These 5 Tips Can Make Oxygen Use Safer for COPD Patients

by | Aug 29, 2019 | Blog, COPD, Tips

Using in-home supplemental oxygen and portable oxygen systems can be very helpful for chronic obstructive pulmonary disease (COPD) patients. One thing I think all my COPD patients on supplemental oxygen should know is that both in-home and portable oxygen systems are a common cause behind house fires. Here, I want to offer you 5 tips on how to make these systems safer for home use. 

1. Don’t Smoke

If you use supplemental oxygen but you haven’t stopped smoking, you should quit as soon as possible. Smoking is a dangerous fire hazard inside the home. Heat is 1 of the 3 things needed to start a fire in your oxygen system, and smoking can provide this heat. By quitting smoking, you can eliminate a common source of oxygen system fires from your home, which dramatically increases your safety while using oxygen.

2.  Make Sure Your System Has Firebreaks

Firebreaks are specially designed valves that are intended to cut off the oxygen flowing through your in-home or portable system when a fire starts. You may also see them called fire safety valves, and there are 2 places these valves should be in your system.

The first valve should be located close to where the cannula enters the nose. This valve is critical for limiting your risk of being burned if a fire starts in the oxygen system. The second valve in your system should be placed near the oxygen outlet, which can help reduce the fire’s ability to spread. If you aren’t sure if your oxygen systems have firebreaks, it’s a good idea to get in touch with the manufacturer or system installer and ask if they’re installed.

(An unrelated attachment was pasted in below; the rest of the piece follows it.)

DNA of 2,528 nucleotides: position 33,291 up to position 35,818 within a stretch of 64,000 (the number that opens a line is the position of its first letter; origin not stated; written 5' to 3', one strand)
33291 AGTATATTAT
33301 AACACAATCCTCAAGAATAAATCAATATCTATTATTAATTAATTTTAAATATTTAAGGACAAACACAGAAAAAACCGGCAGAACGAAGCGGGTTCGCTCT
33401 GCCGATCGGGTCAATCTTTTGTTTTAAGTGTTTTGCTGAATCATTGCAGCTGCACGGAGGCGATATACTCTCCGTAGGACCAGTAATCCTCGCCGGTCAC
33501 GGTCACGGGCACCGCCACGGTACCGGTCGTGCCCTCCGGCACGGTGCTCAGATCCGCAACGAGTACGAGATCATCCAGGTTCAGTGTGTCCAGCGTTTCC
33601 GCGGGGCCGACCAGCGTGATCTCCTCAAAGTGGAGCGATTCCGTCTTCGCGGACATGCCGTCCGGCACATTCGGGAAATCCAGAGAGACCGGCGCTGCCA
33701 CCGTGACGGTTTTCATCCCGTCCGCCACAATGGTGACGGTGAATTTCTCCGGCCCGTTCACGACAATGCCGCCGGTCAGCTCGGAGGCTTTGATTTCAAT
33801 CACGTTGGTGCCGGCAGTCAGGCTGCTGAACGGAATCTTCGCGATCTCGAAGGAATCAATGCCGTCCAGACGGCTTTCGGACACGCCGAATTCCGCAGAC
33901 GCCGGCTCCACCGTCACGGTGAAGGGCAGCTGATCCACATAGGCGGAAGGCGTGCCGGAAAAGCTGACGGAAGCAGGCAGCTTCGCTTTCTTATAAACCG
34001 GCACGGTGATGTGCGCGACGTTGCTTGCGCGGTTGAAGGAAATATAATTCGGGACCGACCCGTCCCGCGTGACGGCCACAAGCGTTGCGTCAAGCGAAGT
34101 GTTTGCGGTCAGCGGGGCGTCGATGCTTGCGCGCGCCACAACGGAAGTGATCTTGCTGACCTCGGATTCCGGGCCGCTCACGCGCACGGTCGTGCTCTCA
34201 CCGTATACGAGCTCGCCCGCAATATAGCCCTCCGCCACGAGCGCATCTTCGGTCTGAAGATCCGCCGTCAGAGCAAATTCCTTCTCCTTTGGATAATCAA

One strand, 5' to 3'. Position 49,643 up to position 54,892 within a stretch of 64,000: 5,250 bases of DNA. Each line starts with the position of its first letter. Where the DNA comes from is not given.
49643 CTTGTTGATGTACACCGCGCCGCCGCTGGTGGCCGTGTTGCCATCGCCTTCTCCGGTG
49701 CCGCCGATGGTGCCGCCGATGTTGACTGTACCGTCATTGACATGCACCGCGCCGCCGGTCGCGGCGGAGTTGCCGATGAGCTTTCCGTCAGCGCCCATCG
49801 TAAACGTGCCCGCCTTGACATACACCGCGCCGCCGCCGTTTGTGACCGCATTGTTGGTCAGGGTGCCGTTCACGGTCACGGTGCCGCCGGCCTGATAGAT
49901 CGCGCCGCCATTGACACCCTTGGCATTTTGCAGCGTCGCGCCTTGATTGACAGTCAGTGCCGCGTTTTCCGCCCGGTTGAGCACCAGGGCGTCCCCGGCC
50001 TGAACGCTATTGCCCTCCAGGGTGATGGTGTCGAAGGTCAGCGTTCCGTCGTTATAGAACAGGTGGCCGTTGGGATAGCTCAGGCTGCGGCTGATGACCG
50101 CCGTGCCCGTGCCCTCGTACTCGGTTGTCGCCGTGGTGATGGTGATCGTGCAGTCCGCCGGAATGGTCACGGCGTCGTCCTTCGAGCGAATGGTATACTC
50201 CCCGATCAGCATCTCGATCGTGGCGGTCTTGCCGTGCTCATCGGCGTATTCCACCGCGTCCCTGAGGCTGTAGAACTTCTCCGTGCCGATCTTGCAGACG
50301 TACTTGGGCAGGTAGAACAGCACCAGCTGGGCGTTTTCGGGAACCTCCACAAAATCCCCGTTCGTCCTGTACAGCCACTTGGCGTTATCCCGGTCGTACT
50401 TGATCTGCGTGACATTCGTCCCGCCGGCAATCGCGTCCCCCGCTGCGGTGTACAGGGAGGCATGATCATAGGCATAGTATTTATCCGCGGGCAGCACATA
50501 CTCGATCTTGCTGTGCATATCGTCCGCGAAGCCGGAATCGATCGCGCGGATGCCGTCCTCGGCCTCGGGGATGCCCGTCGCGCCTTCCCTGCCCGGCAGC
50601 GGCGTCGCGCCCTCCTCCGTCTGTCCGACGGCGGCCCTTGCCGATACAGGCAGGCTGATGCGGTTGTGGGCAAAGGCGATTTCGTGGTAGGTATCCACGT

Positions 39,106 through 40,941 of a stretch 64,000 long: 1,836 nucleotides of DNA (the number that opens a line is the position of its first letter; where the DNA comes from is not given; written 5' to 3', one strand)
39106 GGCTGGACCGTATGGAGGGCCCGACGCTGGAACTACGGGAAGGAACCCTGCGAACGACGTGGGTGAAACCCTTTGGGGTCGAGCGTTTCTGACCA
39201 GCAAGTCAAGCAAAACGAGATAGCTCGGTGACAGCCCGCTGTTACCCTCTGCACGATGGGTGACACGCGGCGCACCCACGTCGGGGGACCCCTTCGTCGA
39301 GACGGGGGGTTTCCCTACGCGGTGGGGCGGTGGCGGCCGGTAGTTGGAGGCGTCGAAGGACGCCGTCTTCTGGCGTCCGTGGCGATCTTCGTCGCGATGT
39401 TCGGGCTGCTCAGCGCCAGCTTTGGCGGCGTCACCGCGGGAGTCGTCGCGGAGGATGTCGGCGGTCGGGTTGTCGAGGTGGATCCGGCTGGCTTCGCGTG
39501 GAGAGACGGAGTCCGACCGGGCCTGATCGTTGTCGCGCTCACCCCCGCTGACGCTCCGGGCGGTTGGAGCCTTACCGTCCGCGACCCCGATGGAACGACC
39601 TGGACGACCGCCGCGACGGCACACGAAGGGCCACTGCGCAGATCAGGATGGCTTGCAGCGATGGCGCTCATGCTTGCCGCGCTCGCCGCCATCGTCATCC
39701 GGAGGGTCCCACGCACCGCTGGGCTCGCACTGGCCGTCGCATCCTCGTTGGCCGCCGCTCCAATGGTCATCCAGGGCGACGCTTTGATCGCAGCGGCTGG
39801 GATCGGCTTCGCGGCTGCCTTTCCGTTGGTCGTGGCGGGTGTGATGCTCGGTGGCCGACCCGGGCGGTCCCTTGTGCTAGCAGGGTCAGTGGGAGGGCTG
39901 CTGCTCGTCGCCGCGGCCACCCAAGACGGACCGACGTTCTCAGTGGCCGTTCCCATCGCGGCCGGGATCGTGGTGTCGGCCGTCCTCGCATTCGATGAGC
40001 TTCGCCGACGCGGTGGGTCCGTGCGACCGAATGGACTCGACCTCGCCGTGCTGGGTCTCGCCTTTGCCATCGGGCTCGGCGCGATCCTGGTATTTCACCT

3. Check Your Smoke Detectors

Oxygen system fires can start in a completely different room from where you are at the time. Working smoke detectors are vital for warning you that a fire has started. For this reason, it’s a good policy to check your smoke detectors every month to ensure they’re working properly. If you aren’t able to reach the detectors in your home, ask a friend or family member to check them for you.

4. Keep Oxygen Systems Away From Fire Sources

There are many places in your home to avoid when placing the oxygen source for your in-home supplemental oxygen system. It’s not a good idea to place the oxygen source near fireplaces or rooms where there are other sources of open flames. Also, rooms with cooking and heating appliances should be avoided because they can be a source of heat that starts an oxygen system fire. The best choice for the placement of oxygen sources is a well-ventilated room with no high-heat sources.

5. Plan Your Fire Strategy

Ideally, you and the other residents of your home should have a fire safety conversation soon after you begin using supplemental oxygen. In this conversation, you should discuss what should be done if a fire starts, what your escape routes should be and other factors. You may even want to write down your fire safety plan and review it with all home residents every few months. Having this plan will ensure that everyone knows what to do if a fire starts in your oxygen system.

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Our health care team at Lung Health Institute is committed to helping patients more effectively live with and treat COPD and other chronic lung diseases. We offer a steady stream of tips and advice on our blog, and we also offer minimally invasive cellular therapy to treat chronic lung disease.

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